April 13, 2023 | 3:34 p.m
Manhattan median rental prices have reached all-time highs as interest rates remain high.
The median rental price in Manhattan topped out at $4,150 for the first time in Big Apple history, according to a March market report compiled by brokerage Douglas Elliman and appraisers Miller Samuel.
Specifically, the study noted a median rental price of $4,175 per month, which would only cost city renters $50,100 per year.
This means the average New Yorker would have to earn a salary of at least $160,000 per year to get by.
Meanwhile, the average rental price reached a higher $5,115 per month.
(The median rent, better known as a more reliable way of tracking prices, is the mid-point value of the total price samples. The average is the sum of all rents divided by the number of samples.)
For a studio in Manhattan, renters can expect to pay a median rental price of $3,190 per month. And for a one bedroom, the median rental goes up to $4,150 per month.
“New York City is entering its prime leasing season, so it’s reasonable to expect further upward price pressure ahead of the seasonal market upturn in August,” said Jonathan Miller of Miller Samuel, who authored the report. , in The Post.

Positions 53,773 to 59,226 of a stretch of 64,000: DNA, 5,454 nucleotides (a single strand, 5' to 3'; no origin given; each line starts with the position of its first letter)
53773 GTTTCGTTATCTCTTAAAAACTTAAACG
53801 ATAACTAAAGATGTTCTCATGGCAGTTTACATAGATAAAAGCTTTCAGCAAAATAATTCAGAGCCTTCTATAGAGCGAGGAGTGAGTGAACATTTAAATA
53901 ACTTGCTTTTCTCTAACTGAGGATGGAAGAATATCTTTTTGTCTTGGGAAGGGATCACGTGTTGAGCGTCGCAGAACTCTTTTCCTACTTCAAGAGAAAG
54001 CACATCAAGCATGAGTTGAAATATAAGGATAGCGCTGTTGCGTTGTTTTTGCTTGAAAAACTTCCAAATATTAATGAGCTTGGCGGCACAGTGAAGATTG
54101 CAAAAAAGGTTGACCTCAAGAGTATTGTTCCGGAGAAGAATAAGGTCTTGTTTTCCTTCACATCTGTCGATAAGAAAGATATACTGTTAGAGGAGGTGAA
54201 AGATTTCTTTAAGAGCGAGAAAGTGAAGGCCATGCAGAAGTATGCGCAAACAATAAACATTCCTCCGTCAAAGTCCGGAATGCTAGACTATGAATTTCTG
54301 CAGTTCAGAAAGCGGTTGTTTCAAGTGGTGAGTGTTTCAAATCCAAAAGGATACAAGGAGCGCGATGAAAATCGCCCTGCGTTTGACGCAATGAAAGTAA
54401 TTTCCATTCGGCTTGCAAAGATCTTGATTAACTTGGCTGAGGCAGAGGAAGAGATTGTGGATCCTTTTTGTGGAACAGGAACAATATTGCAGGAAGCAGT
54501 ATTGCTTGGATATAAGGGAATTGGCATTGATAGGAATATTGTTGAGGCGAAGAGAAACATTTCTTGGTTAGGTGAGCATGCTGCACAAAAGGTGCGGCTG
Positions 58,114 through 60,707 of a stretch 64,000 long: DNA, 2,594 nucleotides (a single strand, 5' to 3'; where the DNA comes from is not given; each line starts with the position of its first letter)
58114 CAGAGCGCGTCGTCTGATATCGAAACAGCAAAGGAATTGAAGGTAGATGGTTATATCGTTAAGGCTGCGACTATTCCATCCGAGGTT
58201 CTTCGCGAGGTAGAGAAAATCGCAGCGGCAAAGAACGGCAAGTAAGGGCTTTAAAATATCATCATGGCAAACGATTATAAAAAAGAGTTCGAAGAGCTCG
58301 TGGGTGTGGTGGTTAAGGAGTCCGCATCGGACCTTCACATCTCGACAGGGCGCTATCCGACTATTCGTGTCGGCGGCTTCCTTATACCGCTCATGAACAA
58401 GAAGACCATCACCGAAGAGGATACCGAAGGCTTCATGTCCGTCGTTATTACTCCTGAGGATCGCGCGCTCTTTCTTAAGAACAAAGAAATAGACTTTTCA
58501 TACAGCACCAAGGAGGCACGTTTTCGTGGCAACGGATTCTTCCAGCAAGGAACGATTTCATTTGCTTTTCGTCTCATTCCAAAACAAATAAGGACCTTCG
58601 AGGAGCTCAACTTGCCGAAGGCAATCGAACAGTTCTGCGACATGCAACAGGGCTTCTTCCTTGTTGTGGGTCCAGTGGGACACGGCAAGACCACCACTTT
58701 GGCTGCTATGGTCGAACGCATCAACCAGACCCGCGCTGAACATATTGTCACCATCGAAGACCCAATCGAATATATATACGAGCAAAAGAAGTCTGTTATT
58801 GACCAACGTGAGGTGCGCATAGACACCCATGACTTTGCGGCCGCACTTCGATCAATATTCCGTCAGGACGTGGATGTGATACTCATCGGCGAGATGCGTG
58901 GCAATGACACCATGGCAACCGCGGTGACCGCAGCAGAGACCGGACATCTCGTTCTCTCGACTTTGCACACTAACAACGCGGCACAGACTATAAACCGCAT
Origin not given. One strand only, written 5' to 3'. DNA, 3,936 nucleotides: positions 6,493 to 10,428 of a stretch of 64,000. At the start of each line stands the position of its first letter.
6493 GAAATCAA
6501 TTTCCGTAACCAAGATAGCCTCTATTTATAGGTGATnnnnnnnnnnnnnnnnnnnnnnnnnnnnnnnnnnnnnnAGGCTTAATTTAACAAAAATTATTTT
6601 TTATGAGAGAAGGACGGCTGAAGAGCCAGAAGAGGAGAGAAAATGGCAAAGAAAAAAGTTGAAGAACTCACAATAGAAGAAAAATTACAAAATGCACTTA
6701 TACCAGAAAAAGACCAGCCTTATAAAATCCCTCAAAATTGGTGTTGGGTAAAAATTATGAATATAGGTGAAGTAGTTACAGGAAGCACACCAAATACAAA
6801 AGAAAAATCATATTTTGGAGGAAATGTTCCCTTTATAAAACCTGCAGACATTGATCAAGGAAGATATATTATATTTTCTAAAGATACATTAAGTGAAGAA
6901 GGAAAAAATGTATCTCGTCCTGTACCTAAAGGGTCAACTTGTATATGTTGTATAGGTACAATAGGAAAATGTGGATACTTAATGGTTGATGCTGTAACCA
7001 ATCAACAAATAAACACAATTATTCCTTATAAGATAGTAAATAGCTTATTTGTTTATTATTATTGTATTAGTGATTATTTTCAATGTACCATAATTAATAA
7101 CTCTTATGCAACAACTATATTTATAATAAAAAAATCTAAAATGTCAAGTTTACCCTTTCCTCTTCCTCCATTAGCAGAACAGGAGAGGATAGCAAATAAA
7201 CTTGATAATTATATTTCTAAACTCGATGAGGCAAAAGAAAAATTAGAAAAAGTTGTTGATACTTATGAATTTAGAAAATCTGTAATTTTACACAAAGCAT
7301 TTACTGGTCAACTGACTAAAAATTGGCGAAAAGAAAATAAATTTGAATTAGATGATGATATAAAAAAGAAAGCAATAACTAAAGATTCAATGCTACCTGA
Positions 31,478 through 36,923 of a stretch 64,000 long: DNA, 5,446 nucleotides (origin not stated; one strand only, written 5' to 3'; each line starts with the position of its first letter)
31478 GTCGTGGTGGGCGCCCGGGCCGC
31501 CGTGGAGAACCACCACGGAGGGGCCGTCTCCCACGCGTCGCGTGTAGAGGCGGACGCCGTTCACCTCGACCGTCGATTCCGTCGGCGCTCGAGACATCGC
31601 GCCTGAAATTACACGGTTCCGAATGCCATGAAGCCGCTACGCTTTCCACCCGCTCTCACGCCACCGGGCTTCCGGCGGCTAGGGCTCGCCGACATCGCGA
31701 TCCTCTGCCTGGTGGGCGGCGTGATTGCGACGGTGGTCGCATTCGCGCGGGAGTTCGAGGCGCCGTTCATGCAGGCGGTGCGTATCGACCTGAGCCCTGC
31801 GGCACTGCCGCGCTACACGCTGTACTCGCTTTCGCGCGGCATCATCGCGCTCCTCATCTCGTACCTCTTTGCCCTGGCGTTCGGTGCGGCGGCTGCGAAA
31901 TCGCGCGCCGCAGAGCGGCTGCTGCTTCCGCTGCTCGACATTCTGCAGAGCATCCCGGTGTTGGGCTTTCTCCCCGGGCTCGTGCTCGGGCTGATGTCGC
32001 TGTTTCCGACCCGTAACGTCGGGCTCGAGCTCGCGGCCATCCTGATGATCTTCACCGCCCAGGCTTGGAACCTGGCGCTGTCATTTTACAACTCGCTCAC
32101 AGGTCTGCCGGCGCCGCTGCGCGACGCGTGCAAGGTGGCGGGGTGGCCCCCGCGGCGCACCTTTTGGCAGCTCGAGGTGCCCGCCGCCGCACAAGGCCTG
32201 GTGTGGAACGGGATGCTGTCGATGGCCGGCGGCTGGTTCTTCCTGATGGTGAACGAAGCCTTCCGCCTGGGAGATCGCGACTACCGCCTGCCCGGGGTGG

Brooklyn has slightly better prices, with a median rental price of $3,493 per month. And the median in key Northwest Queens equals $3,300 per month.
The report does not include The Bronx or Staten Island in its tallies.
But the high price also accounts for the low demand for mortgages amid persistently high interest rates – which currently stand at 6.94% for a 30-year fixed rate.
As of last summer, several factors have contributed to the massive rental market, including a lack of inventory, rising mortgage rates, peak season and the Housing Stability Tenant Protection Act initiated in 2019 — which puts of new protections against tenant eviction.
This report comes as it is revealed that more than 10,000 New Yorkers have fled the state for Florida so far in 2023, extending the ongoing exodus from the Sunshine State.
Additionally, a recent poll found that nearly a third of New Yorkers want to leave because of housing costs and other factors, such as crime and poor schools.